New ODH system must be as fast as possible
Better late than never, as the Ohio Department of Health announced this week it will retire the manual reporting system it had been using to provide what it claimed was a real-time death toll from COVID-19. Readers will recall that system was blamed last month for the undercounting of more than 4,200 virus deaths in Ohio.
“We have been building the plane as we fly it,” Health Director Stephanie McCloud said Tuesday. “And unfortunately, we weren’t given all new parts to build it well. We did not have time to stop the plane to land it, get the new parts that we need, and then take off again.”
Those who manage private businesses can probably relate, though it should be noted none of them would be able to get away with using such a poorly built plane for almost a year, particularly if they had another, more reliable model already on hand.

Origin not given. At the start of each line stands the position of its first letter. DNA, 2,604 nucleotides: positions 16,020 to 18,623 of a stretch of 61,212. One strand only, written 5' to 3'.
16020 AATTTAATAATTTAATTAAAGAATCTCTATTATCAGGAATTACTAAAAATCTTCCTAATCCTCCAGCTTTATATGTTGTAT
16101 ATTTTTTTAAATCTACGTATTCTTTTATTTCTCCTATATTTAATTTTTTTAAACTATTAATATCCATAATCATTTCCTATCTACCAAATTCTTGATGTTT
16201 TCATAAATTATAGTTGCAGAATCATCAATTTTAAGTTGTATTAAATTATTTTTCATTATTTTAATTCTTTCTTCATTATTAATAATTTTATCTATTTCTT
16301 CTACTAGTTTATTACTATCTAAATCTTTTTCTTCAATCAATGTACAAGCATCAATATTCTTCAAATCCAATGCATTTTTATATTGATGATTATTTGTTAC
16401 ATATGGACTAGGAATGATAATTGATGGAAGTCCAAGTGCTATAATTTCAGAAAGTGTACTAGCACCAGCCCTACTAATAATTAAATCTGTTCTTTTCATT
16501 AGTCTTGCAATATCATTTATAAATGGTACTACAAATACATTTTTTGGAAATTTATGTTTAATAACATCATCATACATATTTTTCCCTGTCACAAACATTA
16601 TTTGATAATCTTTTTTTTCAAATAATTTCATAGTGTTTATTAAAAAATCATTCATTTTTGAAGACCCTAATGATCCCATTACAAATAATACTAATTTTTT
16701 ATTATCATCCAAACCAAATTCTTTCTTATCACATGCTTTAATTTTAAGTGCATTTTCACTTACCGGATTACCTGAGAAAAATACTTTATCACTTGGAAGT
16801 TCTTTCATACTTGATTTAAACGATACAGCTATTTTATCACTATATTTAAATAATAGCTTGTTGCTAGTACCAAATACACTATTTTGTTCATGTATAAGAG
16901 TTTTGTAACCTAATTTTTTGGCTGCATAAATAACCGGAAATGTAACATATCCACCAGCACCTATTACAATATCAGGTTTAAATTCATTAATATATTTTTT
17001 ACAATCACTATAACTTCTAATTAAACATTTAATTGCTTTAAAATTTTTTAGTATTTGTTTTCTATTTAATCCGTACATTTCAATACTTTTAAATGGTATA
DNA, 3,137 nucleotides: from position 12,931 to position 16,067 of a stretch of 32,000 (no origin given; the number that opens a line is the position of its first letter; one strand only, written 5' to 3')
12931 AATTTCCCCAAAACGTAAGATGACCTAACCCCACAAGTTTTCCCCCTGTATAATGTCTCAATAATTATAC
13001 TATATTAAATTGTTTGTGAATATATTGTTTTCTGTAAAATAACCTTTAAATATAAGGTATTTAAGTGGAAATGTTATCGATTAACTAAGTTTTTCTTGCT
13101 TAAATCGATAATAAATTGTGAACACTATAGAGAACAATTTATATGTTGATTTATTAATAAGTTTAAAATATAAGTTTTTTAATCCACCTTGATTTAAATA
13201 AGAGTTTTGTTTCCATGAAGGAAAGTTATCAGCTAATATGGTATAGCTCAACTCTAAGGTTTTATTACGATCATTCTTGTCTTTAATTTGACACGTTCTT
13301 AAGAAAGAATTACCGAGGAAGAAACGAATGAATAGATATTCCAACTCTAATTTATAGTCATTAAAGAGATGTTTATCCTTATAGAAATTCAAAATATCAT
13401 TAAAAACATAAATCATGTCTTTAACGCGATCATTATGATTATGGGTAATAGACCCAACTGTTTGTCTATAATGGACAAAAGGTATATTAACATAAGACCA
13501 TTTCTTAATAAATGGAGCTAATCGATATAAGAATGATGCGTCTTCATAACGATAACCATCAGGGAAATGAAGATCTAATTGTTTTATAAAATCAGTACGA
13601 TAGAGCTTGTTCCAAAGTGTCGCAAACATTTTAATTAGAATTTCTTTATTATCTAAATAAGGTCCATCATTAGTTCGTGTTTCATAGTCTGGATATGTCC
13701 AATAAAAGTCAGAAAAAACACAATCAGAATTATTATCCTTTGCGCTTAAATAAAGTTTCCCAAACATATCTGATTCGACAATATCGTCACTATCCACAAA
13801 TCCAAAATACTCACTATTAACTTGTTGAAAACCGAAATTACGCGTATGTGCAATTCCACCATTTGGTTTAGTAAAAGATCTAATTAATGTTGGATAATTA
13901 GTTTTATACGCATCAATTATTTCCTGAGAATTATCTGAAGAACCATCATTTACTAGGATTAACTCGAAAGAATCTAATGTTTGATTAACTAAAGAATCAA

ODH says it will now use a slower but more reliable and accurate system to count virus-related deaths, which had been used as a quality check to reconcile the data from the manual system that failed. The difference will mean only confirmed, instead of probable, deaths being listed every few days instead of probable deaths listed daily.
Republican state Auditor Keith Faber is expected to issue a final audit of the 2020 coronavirus death count later this month, when we should get a better idea just how out of whack the numbers have been.
Ohioans deserve quick, accurate information as they continue the fight against this monster. If a longer delay is necessary to ensure the information we receive reflects reality, so be it. ODH must not, however, make the use of a reportedly slower system an excuse to keep numbers from the public any longer than is absolutely necessary.